Fried Bread? Yes!

Zingerman’s 4th Annual Camp Bacon is coming soon and to help get everyone prepared, we’re sharing tasty excerpts and recipes from Ari’s book, Zingerman’s Guide to Better Bacon

pig-sunAmerican Fried Bread

I learned this really simple dish from the book Things Mother Used to Make, published in 1914 by Lydia Maria Gurney. It’s probably as down-to-earth, backwoods American cooking as you’re going to get. You can serve it as is for breakfast or add a bit sorghum syrup, maple syrup, or molasses drizzled on top. It’s also good sitting next to a salad for lunch or a light supper.

If you have reserved bacon fat on hand already you can just use that. If not, start by frying some bacon (let’s say one slice per slice of bread) in a skillet. Remove the bacon, leaving the fat in the pan. (In tight time, the meat would have been used for other purposes later, but I’d say chop it and serve it on a salad alongside the bread.)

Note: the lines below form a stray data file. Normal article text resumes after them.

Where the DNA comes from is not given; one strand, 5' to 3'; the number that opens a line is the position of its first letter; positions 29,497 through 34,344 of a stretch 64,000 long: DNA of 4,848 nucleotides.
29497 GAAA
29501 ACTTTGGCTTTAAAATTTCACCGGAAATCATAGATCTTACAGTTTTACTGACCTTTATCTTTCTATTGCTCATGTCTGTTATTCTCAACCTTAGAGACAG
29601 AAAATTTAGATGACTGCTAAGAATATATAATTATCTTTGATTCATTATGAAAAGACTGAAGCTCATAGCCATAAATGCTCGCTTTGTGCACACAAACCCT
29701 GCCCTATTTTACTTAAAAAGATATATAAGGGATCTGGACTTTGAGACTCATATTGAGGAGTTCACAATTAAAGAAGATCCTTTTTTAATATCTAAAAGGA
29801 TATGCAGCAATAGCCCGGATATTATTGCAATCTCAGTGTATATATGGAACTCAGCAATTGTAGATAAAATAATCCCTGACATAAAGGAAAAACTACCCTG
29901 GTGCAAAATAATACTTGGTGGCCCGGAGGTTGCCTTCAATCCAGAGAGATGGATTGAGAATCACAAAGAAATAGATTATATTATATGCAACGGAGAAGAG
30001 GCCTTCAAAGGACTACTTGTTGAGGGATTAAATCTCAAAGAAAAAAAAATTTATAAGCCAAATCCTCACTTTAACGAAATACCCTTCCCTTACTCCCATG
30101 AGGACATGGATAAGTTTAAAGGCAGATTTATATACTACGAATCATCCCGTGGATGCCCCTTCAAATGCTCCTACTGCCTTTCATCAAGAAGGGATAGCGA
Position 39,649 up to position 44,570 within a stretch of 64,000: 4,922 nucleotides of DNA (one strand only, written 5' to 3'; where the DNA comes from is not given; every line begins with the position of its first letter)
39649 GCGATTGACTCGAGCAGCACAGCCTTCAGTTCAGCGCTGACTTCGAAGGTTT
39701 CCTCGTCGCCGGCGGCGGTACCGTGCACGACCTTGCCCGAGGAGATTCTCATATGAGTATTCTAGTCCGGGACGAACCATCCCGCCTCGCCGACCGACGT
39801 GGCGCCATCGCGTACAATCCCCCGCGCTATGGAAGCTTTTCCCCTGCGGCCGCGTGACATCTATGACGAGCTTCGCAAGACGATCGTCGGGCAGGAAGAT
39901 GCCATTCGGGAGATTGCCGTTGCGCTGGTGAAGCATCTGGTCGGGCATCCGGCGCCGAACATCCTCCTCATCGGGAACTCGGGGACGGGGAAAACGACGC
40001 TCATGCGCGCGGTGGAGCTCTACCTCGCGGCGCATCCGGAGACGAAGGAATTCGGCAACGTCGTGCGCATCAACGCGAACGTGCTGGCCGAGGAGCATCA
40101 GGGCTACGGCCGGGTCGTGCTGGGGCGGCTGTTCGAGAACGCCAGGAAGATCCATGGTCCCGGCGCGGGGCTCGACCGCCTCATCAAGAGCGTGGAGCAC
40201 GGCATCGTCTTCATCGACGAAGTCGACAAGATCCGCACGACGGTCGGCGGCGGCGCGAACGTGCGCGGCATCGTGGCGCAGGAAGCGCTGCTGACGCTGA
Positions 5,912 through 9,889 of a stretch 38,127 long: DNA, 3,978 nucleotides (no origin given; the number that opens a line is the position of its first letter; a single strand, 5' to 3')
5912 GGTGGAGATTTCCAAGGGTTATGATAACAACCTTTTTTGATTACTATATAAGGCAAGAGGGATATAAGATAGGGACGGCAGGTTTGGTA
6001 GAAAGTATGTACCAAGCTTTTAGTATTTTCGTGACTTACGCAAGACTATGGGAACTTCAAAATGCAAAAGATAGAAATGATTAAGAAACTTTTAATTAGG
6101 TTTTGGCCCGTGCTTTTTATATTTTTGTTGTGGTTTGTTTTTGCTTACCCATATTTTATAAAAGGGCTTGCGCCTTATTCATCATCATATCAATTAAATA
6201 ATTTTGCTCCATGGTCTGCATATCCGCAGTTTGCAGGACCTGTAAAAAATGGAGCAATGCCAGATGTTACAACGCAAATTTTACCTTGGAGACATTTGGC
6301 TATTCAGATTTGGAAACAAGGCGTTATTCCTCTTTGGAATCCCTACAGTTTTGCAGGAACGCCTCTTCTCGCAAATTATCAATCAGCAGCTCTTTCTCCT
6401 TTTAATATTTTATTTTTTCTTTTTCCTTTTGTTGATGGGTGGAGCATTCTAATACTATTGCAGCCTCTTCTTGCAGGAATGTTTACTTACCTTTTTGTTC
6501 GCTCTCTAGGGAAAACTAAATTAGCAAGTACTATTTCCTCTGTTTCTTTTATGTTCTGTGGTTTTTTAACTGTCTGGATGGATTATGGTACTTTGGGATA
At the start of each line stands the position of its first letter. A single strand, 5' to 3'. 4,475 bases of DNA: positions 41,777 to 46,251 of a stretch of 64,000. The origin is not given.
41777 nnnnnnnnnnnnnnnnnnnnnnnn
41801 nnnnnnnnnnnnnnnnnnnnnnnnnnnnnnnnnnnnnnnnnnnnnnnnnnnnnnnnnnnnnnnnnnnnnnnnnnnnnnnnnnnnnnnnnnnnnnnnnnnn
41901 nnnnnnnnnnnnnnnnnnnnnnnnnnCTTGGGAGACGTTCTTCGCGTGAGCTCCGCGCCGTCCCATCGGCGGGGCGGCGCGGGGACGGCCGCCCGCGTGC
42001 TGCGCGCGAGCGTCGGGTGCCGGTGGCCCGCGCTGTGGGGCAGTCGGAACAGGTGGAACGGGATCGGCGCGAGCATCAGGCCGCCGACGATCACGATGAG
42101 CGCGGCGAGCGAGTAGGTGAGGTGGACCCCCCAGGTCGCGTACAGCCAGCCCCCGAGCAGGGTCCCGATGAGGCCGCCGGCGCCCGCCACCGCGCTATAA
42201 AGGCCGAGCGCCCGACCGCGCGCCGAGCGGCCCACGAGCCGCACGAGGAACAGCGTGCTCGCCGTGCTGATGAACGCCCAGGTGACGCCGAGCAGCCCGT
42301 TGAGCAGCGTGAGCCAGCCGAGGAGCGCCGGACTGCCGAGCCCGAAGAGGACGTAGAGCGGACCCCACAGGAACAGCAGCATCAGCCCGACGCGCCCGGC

Keeping the fat hot, put slices of stale bread into the pan. You can, of course, use most any bread, but my current favorite is a Zingerman’s Bakehouse mainstay and longtime American classic. Around here we call it Roadhouse Bread, but it was known in the eighteenth and nineteenth centuries as Rye ‘n’ Injun, or, at times, Thirded Bread. It’s made with a mix of rye, wheat, and corn (hence the reference to thirds) and has a bit of molasses in it, as well. It’s great on its own, and better still with bacon.

While the bread is frying add a couple of teaspoonfuls of either warm water or milk to the pan, and, if you like, flip it and cook until it’s nicely browned on the other side. As Mrs. Gurney said at the start of the last century, “This is a very appetizing dish.”